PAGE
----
Specialty Food Magazine

FALL 2017

Specialty Food Magazine is the leading publication for retailers, manufacturers and foodservice professionals in the specialty food trade. It provides news, trends and business-building insights that help readers keep their businesses competitive.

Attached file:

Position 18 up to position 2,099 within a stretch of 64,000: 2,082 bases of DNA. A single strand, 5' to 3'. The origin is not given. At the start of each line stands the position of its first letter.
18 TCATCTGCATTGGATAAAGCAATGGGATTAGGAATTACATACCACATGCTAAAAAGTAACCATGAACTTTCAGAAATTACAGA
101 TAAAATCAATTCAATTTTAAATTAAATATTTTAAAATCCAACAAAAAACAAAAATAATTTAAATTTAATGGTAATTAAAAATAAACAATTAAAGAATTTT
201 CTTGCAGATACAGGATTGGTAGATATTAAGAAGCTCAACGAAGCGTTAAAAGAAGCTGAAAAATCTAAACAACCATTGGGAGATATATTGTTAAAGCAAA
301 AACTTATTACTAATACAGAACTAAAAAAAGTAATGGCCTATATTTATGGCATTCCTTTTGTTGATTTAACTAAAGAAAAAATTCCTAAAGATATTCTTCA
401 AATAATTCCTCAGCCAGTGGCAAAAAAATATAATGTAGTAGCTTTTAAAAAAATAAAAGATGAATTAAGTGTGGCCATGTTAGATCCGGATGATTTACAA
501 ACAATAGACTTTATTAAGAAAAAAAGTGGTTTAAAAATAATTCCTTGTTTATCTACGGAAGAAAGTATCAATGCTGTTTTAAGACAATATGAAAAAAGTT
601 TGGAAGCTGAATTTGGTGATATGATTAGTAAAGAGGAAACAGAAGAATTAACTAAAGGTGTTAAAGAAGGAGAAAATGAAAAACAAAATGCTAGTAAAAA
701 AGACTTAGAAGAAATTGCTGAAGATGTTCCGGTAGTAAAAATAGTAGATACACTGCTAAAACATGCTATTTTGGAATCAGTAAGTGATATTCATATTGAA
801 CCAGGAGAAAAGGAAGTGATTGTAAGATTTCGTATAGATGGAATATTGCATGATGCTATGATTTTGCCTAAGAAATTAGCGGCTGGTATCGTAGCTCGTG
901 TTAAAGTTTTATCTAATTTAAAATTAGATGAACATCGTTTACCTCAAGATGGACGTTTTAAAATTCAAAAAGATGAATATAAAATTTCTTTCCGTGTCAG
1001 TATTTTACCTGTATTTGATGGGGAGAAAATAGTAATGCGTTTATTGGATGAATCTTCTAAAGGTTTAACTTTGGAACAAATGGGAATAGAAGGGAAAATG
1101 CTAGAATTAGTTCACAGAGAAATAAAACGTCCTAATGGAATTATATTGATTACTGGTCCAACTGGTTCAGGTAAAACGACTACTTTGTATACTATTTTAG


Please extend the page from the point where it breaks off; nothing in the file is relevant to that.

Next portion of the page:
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Ashwin Gopi, co-founder, Rise Products Age: 28 "T he way we consume protein is unhealthy," says Ashwin Gopi, co-founder of Rise Products. "We don't eat steamed fish; we eat steak and fried chicken, and this causes health problems. We need a healthy source of protein that has none of the associated calories or cholesterol." With this mindset, Gopi and his co-founder Bertha Jimenez founded Rise Products, a food tech startup in Brooklyn, N.Y., that is upcycling organic byproducts into valuable ingredients. Rise collects unspent barley from breweries and turns it into a tasty and nutritious f lour by using its proprietary technology. "I am motivated by the environmental and social benefits that Rise can provide to urban ecosystems where there is a huge gap between the needs of impoverished communities and the vast amounts of resources that are wasted." Gopi is currently testing different types of organic by-products with the Rise proprietary technology, hoping to continue to find new ways to extract healthy protein from food that is considered waste. The company is also testing roots from AeroFarms, a Newark N.J.-based vertical farm, and will begin testing carrots and celery by-products from specialty food distributor, Baldor, in the future. Gopi's hope for Rise is that it can become a food tech accelerator for all sources of by-products that helps other organizations diminish their waste and convert it into usable ingredients. "I see Rise as not only reducing pollution by turning waste into value, but also providing urban communities access to affordable nutrition."—S.K. 12 under 35 44 ❘ SPECIALTY FOOD MAGAZINE specialtyfood.com Amelia Ekus, general manager, @twEATs Café Age: 28 A melia Ekus calls herself a "lifer" in the food business and has always been surrounded by professional food talk. "My father had a barbecue restaurant where I started as a busser at 14 and my mother has a culinary agency for cookbook authors and chefs." Ekus graduated from the Gallatin School at NYU—where students create their own major—with a focus on activism in the food industry and social entrepreneurship, and has worked in a variety of positions at New York City restaurants, beginning as a server and moving her way up to management. She's helped bring that restaurant approach to the corporate dining world at Twitter, where, she notes, they run the New York City cafe like a restaurant. One way they do this is by offering unusual food opportunities for the Tweeps, as the Twitter employees are known. They have a guest chef program where recently, several chefs who were in town to do a James Beard dinner created a meal at Twitter headquarters the day before. They had a special series honoring women in food where, "we featured different inf luential female chefs by making their recipes every day for a week and tweeted out about them. On Friday, the women in our kitchen who are here every- day completely conceptualized the entire dish." But something she's very excited about is the ability to focus on socially conscious sourcing and sustainable practices with the inf luence of a big social media company behind her. "We worked with Hot Bread Kitchen, an east Harlem baking cooperative and culinary training program, and not only did our people love the pastries, many went on to support that business themselves." A big passion for Ekus is her sustainable seafood initiative and she's excited about going beyond educating people about fish fraud and responsible buying to helping change the market itself. —S.S.

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